Disasters are not only devastating to the lives of humans, they can also completely wipe out a business.

Disasters can come in the form of hurricanes, floods, tornadoes, and earthquakes, as well as industrial accidents such as chemical spills. Even though these are not to be taken lightly and can cause a wide range of destruction because they are not very common, businesses may be procrastinating putting into place a business continuity plan – and they wait to do it until it is too late.

Even though natural and industrial disasters are not common, there are dozens of other types of events that a company may experience at any time which can destroy its data and make it inaccessible. Not being able to access data and perform normal business functions for any period of time – from a few hours to a few days or even weeks – have been known to cost companies each year the loss of customers and revenue which can spell the end of a business’s existence.

Here are some more common disasters that can destroy a company’s access to its data

Computer viruses Corrupted data Employee Error Hacker
Software/hardware failure Fire Sprinkler activation Burst pipes
Water leakage Vandalism Sabotage Utility problem
Humidity HVAC failure Power outage Power surge
Security breach Theft Lightning strike Electrical short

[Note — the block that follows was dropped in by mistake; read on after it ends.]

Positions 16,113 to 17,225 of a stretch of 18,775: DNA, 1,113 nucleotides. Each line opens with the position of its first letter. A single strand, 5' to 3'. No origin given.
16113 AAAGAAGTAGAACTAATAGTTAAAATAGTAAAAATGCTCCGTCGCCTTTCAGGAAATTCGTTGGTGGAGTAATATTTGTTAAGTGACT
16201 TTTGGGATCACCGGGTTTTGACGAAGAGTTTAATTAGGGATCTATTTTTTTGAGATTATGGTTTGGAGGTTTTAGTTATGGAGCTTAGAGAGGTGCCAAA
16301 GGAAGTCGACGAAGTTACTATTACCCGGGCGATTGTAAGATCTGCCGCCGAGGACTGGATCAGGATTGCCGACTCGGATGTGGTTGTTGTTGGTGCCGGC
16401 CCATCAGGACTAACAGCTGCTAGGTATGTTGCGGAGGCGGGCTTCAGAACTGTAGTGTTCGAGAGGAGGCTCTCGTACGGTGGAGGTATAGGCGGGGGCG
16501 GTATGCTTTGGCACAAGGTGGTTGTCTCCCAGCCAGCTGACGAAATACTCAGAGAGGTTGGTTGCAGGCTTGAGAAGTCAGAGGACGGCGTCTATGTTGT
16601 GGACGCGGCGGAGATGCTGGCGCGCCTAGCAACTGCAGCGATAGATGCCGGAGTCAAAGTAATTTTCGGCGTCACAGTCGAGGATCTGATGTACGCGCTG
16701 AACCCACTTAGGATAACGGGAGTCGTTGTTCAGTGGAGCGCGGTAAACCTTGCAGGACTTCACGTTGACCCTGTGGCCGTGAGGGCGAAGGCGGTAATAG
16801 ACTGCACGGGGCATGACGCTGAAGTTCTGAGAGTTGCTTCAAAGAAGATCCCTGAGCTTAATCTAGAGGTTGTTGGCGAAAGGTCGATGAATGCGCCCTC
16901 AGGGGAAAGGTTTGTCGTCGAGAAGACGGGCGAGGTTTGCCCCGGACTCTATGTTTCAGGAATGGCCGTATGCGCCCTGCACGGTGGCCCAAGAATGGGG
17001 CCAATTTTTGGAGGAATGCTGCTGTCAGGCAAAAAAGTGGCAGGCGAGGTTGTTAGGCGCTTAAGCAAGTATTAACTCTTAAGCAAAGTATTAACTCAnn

Storms (snow, rain, wind, ice, hail) Equipment malfunction Communication networks disabled Accident that closes down a large area

All companies are vulnerable to disasters. And what makes this even more problematic is as our business processes become more systemic, the ability for a company to access its data and continue its operations has never been more important. This is especially true in light of more competitive pressures and the emphasis today on needing to provide top customer service at all times because that is what our customers have come to expect – or they will go elsewhere.

Business continuity is all about maintaining business operations following a disaster. A large part of disaster planning is continually saving, maintaining and monitoring data at a secondary site in order that the data may be recovered quickly and a business can access it to continue servicing its customers. Developing and implementing a disaster plan should involve specialists who are expert in the software and processes necessary to make sure your company survives any disaster.

If your organization needs assistance with developing and implementing a disaster recovery and business continuity plan, please contact the experts at NexusTek at 303.773.6464 or http://www.nexustek.com/contact-us/.

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